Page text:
Caution is urged - these tips won’t help you get a job you don’t deserve, but they will help you get one you do.
For the past 20+ years, I’ve been providing advice to recruiters and hiring managers on how to interview candidates. It takes discipline to follow this approach and most interviewers you’ll encounter haven’t been trained at all. A few have taken behavioral interview training but this approach has some huge flaws. So don’t take it personally when you don’t get a job you feel you deserve. It’s usually due to a weak interviewer, not a weak candidate. Despite this, you don’t need to leave your future totally in someone else’s hands. There are things you can do to increase your odds of being accurately assessed.
How to Reengineer the Five Big Mistakes Interviewers Constantly Make
Mistake 1: Not knowing real job needs. Most hiring managers haven’t fully clarified job expectations when they open up a new job. This is why they overvalue generic competencies like assertiveness and affability, and emphasize skills and experience during the interview. To get around this, all you need to do is ask the interviewer to describe some of the challenges of the job and what it would take for a person to be considered successful. Then describe something you’ve accomplished that’s most comparable. Here’s how to format your responses, but the key is to give specific examples with lots of details.
Mistake 2: Making decisions in the first 2-3 minutes based on first impressions. Candidates who make good first impressions get asked easier questions and get more job offers, even if they’re not fully competent. Those who are quiet, lack confidence or don’t look the part have a rougher go of it. I suggest interviewers wait 30 minutes before making any yes or no decision to increase their objectivity. Most won’t. So if you’re a candidate who doesn’t have a great interviewing presence or are prone to getting nervous, there are some things you can do to improve your odds. One, ask to be phone screened before meeting the hiring manager. This will instantly neutralize the typical first impression reaction when you meet in person. Another, ask some relevant questions when you first meet. It’s hard for an interviewer not to answer a question like, “Would you mind giving me a quick overview of the job before we start the interview? This way I can frame my responses appropriately.” This will give you a chance to calm your nerves.
Mistake 3: Overvaluing technical brilliance. From a practical matter, once a technical person passes some threshold of ability, other aspects of the job become important. These factors include solving job-related technical problems, collaborating with other functions, meeting deadlines, and handing projects that require extra effort. I suggest that whenever a candidate is undergoing a technical grilling he or she needs to get the interviewer to shift gears. One way to do this is to ask how the technical skill will be used on the job or about a specific problem the person taking the job is likely to face using the skill. Your answer then needs to describe something you’ve accomplished that’s most related. Just asking the question will brand you as assertive. A good answer could get you the job.
Mistake 4: Focusing too much on direct experience. Managers by nature are conservative. That’s why they want people with lots of experience and are heavy on skills. What really matters, though, is the intensity of the experience, not the quantity of it. So if you fall short on years of identical experience you’ll need to offset that with some comparable experience or great performance given little experience. Again, asking the interviewer to describe real job needs in terms of performance is the critical first step. You’ll then need to describe the biggest things you’ve accomplished with minimal experience. Working harder and learning new skills rapidly needs to be the theme of your story if you expect it to be convincing.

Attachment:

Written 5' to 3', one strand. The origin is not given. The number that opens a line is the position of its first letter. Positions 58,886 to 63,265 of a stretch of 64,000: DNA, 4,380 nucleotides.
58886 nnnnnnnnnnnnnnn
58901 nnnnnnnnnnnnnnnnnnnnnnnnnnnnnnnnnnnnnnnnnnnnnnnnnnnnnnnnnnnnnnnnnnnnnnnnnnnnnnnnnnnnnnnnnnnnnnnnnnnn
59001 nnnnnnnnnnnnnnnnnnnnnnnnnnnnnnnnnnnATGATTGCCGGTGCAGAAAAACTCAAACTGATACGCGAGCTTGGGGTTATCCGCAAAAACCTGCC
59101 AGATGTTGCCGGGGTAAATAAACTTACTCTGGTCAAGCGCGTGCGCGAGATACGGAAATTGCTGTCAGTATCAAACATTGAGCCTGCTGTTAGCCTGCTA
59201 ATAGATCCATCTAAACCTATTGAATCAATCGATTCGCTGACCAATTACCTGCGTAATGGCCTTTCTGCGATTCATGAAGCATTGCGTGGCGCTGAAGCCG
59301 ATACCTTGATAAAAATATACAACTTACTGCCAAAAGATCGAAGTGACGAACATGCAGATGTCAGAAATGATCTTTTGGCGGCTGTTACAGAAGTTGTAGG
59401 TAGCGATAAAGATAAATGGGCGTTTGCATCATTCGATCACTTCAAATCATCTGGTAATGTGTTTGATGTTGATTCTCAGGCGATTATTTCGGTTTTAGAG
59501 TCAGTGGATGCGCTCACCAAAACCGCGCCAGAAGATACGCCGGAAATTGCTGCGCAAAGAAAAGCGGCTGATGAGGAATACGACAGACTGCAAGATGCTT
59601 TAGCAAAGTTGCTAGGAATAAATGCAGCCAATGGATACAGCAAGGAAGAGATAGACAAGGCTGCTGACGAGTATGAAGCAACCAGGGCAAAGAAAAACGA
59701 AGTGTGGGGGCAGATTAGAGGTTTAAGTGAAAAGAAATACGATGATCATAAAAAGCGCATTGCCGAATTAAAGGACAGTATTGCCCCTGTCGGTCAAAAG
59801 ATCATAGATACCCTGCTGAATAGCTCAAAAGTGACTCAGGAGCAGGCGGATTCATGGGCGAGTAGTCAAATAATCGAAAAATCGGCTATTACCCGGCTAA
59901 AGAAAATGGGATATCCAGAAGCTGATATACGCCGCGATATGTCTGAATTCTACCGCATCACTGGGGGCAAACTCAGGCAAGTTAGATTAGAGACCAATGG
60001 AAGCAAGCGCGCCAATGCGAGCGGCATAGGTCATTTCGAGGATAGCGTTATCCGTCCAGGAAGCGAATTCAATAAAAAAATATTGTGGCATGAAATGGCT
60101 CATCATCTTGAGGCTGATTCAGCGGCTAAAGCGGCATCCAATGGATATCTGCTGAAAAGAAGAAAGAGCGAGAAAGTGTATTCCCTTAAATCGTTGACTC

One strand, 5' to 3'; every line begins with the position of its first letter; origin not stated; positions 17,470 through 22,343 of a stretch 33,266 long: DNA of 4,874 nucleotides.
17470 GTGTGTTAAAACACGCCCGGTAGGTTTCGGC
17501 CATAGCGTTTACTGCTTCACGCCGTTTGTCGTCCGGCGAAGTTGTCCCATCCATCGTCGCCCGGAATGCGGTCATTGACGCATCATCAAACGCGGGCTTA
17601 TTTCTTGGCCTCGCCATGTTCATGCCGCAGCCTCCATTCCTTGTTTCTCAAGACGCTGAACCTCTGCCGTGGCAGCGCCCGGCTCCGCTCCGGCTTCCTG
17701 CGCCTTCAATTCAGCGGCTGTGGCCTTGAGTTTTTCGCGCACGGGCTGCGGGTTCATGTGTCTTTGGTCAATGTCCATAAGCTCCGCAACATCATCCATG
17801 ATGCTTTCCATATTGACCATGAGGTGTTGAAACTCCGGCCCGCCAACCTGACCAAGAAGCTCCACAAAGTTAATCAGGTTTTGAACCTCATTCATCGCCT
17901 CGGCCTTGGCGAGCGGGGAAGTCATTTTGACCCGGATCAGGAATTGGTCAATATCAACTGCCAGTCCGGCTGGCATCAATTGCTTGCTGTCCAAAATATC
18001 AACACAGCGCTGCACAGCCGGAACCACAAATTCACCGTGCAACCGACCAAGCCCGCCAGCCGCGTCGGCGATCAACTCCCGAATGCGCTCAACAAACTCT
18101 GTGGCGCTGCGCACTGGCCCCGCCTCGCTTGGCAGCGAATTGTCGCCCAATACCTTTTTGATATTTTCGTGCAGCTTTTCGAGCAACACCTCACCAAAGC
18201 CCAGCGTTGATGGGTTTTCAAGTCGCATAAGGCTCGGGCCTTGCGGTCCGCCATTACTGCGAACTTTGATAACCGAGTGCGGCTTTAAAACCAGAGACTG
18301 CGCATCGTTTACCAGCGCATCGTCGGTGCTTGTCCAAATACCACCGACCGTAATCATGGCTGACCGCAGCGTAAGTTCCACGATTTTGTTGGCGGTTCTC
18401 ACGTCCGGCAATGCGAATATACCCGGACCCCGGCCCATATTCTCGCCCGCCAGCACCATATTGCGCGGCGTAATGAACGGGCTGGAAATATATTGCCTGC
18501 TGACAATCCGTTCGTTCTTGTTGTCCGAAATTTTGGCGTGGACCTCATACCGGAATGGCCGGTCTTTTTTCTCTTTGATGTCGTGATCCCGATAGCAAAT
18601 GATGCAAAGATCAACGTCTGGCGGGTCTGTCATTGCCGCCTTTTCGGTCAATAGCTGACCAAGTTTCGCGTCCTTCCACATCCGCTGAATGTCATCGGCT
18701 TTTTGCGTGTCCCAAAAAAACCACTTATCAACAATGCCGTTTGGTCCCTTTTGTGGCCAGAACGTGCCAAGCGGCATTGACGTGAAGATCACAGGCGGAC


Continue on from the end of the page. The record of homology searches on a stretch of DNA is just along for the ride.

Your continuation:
Mistake 5: Making assessments about team skills on factors that don’t predict team skills. Being enthusiastic, outgoing and communicative doesn’t mean you can influence or collaborate with others. If you’ve been assigned to important project teams, advised senior leaders on critical business decisions or worked successfully on multi-functional teams, you have the necessary team skills companies are seeking. Make sure you ask forced-choice questions (e.g., “Will this person be working on cross-functional projects?”) to ensure you’re assessed correctly on this critical factor.
Most interviewers haven’t been trained properly. Worse, most make major decisions about who should be hired based on factors that don’t predict on-the-job performance. Just knowing this gives candidates more control of the interview than they think they have, yet few take full advantage of it. It starts by asking relevant questions about real job needs and giving answers that describe your best comparable work. While you won’t get every job you deserve this way, you’ll certainly improve your odds. This is certainly better than hoping, which rarely works.
Lou Adler (@LouA) is the CEO of The Adler Group, a consulting and training firm helping companies implement Performance-based Hiring. He's also a regular columnist for Inc. Magazine and BusinessInsider. His latest book, The Essential Guide for Hiring & Getting Hired (Workbench, 2013), provides hands-on advice for job-seekers, hiring managers and recruiters on how to find the best job and hire the best people. You can continue the conversation on LinkedIn's Essential Guide for Hiring Discussion Group.
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